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25 February 2021

“Worst is over” for pay TV claims are laughable

By claiming that cable and satellite pay TV operators are out of the woods, as many outlets have done so this week on the back of slowed Q4 2020 subscriber losses, sets a dangerous precedent for complacency. Make no bones about it, the worst is far from over, despite what this week’s headlines might read.

It is only natural in this industry for the rate of decline to slow as a business or market erodes beyond recognition – while many have misconstrued pandemic-related tailwinds as a sign of organic recovery. As our separate story this week covering Dish Network’s fourth quarter results has highlighted, hedging your bets on hiking prices across a dwindling subscriber base, just to keep the pay TV business above water, is no sustainable way to go about running a company, and will accelerate churn in the long-term.

The fact that Digital TV Research projects North American pay TV operators to shed an additional 16 million subscribers over the next six years, while simultaneously saying the “worst is over,” is a gross contradiction of the realities and a distortion of the truth.

Cable, satellite, and IPTV services across the US and Canada are set to shrink from 89 million in 2020 to 73.5 million in 2026, according to the research. A striking observation is that of the nearly 16 million cord cutters during this six-year period, some 4.2 million – around 25% – are expected to occur in 2021 alone.

While we cannot see the workings of this forecast, we can scribble our own napkin figures to make sense of the conflicting conclusions. Looking back, the data shows 27 million pay TV subscribers cutting the cord between 2010 and 2020. For argument’s sake, let’s settle on an average annual churn rate of 2.7 million a year through that ten-year period, although we recognize this won’t be accurate. Then, if we take the remaining 13.8 million cord cutters projected between 2022 and 2026, after the 2021 exodus is out of the way, that also works out at an average annual churn rate of 2.7 million a year. Slowdown? What slowdown?

Satellite will fair worst between then and now, losing over 7.5 million subscribers to shrink to 16.1 million in total, while cable will wither to 49.3 million, losing more than 5.1 million subscribers. Providers of IPTV services in North America are set for a comparatively less bumpy landing, coming down to almost 8 million subscribers by 2026, from 11.5 million at the end of last year.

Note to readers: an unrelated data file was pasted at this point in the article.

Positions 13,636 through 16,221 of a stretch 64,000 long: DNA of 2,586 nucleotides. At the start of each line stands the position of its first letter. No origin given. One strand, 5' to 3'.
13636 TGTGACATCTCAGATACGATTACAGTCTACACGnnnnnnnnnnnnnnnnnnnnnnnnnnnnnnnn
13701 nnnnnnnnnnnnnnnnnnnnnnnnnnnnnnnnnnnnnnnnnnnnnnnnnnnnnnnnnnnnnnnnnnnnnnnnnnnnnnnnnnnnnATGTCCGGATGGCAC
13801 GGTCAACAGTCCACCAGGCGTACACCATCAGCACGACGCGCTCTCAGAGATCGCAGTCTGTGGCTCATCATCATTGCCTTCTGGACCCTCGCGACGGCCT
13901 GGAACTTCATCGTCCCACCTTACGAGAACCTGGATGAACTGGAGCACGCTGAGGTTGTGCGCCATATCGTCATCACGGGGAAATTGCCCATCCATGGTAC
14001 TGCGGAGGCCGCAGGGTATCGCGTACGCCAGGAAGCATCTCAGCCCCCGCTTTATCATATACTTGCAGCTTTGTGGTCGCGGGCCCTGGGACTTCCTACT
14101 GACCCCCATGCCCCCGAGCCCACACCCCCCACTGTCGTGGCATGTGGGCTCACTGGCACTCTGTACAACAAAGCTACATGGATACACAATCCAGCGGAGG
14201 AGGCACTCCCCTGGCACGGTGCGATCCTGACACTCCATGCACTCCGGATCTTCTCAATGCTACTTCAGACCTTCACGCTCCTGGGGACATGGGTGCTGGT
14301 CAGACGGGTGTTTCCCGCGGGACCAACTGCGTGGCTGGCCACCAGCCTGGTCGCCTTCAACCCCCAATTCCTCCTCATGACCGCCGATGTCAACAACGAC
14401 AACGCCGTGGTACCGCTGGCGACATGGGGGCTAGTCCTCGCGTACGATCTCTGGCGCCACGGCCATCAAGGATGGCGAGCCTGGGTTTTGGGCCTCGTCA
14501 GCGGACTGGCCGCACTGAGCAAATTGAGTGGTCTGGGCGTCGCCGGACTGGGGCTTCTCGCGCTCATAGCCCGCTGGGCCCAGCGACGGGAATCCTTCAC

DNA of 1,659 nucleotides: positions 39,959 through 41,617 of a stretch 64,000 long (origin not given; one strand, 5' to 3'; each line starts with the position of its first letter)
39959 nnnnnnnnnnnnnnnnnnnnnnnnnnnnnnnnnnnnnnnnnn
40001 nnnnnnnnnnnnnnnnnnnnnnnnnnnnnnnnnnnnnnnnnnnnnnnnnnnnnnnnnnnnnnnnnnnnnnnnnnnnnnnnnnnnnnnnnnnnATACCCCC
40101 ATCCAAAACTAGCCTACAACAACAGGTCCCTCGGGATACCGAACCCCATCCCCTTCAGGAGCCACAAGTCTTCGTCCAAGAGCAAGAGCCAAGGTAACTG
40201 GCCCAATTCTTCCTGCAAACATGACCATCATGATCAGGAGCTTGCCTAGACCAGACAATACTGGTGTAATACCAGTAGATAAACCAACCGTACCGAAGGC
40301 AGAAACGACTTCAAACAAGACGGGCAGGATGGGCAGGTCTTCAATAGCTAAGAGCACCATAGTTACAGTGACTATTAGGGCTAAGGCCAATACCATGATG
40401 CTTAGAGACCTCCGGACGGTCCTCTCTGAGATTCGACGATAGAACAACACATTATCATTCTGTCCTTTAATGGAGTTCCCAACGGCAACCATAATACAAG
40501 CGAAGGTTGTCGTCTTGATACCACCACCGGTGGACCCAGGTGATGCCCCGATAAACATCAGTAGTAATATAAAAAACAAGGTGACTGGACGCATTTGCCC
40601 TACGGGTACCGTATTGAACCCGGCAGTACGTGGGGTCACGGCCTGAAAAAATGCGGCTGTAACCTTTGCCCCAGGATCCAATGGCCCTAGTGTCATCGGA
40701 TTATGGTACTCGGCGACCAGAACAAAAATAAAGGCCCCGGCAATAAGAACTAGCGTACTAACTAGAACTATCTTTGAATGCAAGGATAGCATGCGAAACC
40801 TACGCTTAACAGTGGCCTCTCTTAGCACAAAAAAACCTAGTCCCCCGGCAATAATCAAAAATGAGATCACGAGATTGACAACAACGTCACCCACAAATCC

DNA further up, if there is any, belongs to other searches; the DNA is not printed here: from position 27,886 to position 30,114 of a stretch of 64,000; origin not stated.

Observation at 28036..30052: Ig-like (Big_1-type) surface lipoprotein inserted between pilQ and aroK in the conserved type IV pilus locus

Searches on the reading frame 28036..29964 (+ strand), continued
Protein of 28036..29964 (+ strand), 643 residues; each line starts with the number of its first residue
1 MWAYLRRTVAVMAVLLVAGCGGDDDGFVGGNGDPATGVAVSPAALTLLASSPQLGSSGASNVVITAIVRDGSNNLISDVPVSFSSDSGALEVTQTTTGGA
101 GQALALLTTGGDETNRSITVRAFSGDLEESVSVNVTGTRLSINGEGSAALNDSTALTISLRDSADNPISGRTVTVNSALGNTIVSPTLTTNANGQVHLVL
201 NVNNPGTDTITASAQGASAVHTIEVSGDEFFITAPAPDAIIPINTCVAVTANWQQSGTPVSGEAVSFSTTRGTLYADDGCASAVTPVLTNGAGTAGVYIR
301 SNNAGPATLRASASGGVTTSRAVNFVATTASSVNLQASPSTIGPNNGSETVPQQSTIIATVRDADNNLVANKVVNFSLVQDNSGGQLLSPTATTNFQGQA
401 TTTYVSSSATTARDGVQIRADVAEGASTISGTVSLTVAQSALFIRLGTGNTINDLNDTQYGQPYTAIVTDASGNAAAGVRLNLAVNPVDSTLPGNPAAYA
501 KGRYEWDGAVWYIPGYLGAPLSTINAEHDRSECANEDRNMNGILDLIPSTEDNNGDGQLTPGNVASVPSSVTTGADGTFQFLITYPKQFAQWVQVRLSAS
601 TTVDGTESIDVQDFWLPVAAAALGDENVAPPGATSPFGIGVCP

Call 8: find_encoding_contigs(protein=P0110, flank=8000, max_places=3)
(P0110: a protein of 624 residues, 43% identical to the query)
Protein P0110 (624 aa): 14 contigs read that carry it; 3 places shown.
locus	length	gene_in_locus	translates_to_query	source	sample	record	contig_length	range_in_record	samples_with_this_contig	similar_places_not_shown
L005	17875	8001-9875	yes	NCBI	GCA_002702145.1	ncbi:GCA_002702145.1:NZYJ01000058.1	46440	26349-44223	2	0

The total pay TV footprint across the US and Canada will slump to 74 million in 2026, while pay TV penetration will constrict tightly to just 53.6%, compared to the glory days of 2010 when penetration sat at 90.5%. The peak for pay TV revenues across North America came a few years later, in 2015, reaching $111 billion, according to Digital TV Research, while 2026 pay TV revenues are projected to plummet to a low point of $62 million.

Does hemorrhaging $49 billion over a decade – almost a 50% retraction in revenues – sound like the worst being over to you?

There will be peaks and troughs along the way, and analysts can dress this up any way they want, but these figures do not signal a passport to freedom akin to the global Covid-19 vaccination program.

The research from Digital TV Research also contradicts a consensus from Swiss investment bank UBS published this week, which tallied total US pay TV losses at 1.3 million in Q4 2020 – marking a 5.1% rate of annual decline from Q4 2019. This compares to a 4.6% decline in Q3 2020 and a 4.8% fall in Q2 2020, showing that churn dipped slightly in the mid-point of last year before ramping up again.

UBS numbers show satellite TV losing 822,000 subscribers in the fourth quarter – with DirectTV and Dish Network dealing most of the damage – while cable TV providers shed 563,000 – with Comcast leading the way.

UBS also shines a light on the US vMVPD market, which added 189,000 subscribers in Q4 2020 – a real fall from grace after gaining 1.2 million subscribers in Q3. YouTube TV picked up 100,000 subscribers in Q4, while Hulu+ Live TV went in the exact opposite direction by losing 100,000 paid viewers as last year closed out.